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Photo illustration by John Lyman

Singapore proudly considers itself the ‘poisonous shrimp of Asia.’

Singapore stands as a beacon of prosperity and influence in Southeast Asia, known for its impressive economic achievements and strategic prowess. With one of the highest GDP per capita in the region and globally, Singapore’s education system is among the finest in Asia, and its military capabilities are unmatched in Southeast Asia. The possession of a number of American-made F-35 fighter jets underscores its commitment to defense.

These capabilities reflect Singapore’s strategic imperative: security and neutrality. Positioned at the critical Malacca Strait, connecting the Indian and Pacific Oceans, Singapore plays a pivotal role in global geopolitics. It boasts one of the world’s most crucial trading ports, serving as a major hub for international trade, finance, logistics, and innovation, thus becoming an essential part of the global supply chains.

Despite its small size, Singapore leverages its strategic location to wield significant influence in international relations. It exercises soft power through diplomacy, maintaining a neutral stance amid the U.S.-China rivalry over influence in the Asia-Pacific region and Southeast Asia. Singapore’s reliance on international trade underscores its interest in keeping global trade flows open and accessible, which remains its primary interest.

The ongoing trade war between Beijing and Washington highlights the delicate balance Singapore must maintain. The city-state has adopted a policy of strict neutrality, aiming to balance its relationships with both superpowers without choosing sides. This stance is critical in Southeast Asia’s political landscape, where Singapore’s influence can tip the balance of power in the area, which China and the U.S. have been learning carefully.

Singapore is often referred to as the “poisonous shrimp,” a metaphor for a small but formidable entity that is difficult to confront by other significant powers. Its substantial investments in defense and balanced engagement with major powers have fortified its position. Singapore’s ability to repurpose civilian infrastructure for military use in emergencies exemplifies its strategic foresight, making it a vocal power capable of guarding strategic seas for international trade.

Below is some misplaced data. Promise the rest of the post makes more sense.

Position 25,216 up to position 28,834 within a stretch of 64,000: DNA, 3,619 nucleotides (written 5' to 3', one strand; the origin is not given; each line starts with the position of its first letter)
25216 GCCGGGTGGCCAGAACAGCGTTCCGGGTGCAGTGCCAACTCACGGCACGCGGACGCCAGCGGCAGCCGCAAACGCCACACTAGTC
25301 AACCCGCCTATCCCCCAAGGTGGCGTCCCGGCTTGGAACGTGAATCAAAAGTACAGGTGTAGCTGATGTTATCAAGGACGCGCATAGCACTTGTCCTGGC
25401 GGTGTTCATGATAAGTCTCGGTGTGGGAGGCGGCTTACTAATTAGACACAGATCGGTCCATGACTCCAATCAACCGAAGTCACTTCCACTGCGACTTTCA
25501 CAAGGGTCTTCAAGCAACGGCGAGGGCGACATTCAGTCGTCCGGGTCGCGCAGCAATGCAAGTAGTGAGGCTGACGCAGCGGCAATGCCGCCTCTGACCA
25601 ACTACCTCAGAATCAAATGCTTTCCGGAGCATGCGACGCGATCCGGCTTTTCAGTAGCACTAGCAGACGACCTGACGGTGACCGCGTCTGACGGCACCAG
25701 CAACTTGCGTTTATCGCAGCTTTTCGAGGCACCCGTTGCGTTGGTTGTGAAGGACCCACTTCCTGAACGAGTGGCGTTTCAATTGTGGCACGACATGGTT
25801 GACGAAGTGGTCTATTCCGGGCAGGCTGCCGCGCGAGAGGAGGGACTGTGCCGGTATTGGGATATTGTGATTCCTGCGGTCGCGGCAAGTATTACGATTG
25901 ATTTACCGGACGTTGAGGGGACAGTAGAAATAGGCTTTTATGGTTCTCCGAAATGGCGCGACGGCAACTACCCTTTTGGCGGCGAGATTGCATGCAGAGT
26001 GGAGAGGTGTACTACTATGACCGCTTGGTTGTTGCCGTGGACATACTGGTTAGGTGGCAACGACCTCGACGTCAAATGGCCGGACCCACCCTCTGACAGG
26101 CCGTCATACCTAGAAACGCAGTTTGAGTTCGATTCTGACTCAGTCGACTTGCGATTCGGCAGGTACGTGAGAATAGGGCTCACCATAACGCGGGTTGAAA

Collaborating closely with the U.S. in military matters while engaging economically with China, Singapore embodies a modern-day Sparta. Its well-equipped armed forces and strategic partnerships have earned it respect and ensured its self-reliance, and independent from neighboring Malaysia and Indonesia.

Historically, Singapore’s rise from a seemingly weak position to a regional powerhouse is remarkable. Prime Minister Lee Kuan Yew’s vision in 1966, where he likened the world to a place where “big fish eat small fish; small fish eat shrimp,” underscores Singapore’s transformation into a “poisonous shrimp” that could survive and thrive against the odds. Earlier in its history, Singapore seemed destined to be the weakest country in the region, as it didn’t have anything to become a developing country except its position between the South China Sea and the Malacca Strait.

Singapore’s military is advanced and versatile, capable of conventional warfare, humanitarian assistance, disaster relief, maritime security, and counter-terrorism. Singapore’s military includes infantry battalions supported by artillery, engineering, and logistical units, with additional support from the People’s Defence Force and the National Cadet Corps. Domestic technology companies, such as the government-linked ST Engineering, play a crucial role in enhancing Singapore’s military capabilities by designing and creating a suite of defensive and offensive weapons, which may be expensive for foreign companies to adapt and produce.

Pride in its achievements and resilience defines Singapore’s national identity. As a formidable partner in diplomacy, Singapore has mediated significant international negotiations. The 2018 summit where U.S. President Donald Trump and North Korean leader Kim Jong-Un met, exemplifies its role as a diplomatic intermediary. While the summit initially led to agreements on security guarantees, peaceful relations, and denuclearization, relations between the two nuclear-armed powers again soured for a whole host of reasons.

Singapore has also hosted pivotal ASEAN gatherings, reinforcing its diplomatic stature. Summits to tackle the COVID-19 pandemic and the Asia-Middle East Dialogue in 2005 highlight its role in fostering regional cooperation and enhancing relations between significant powers.

Singapore’s blend of hard and soft power has cemented its position as a major player in Southeast Asia. Its strategic acumen and historical resilience have transformed the country into the “poisonous shrimp of Asia,” a nation capable of navigating complex geopolitical landscapes and emerging as a significant power in the region. The absolute hard power and soft power that Singapore has accumulated shows how Singapore can balance its position in Southeast Asia, which helped the country build a thriving city-state which enabled it to become a significant power in the region.

Mochammad Jose Akmal is currently an undergraduate student majoring in government science at Universitas Diponegoro. His academic pursuits centre around areas such as security, online extremism, cybersecurity, social media behaviour, history, and international policy.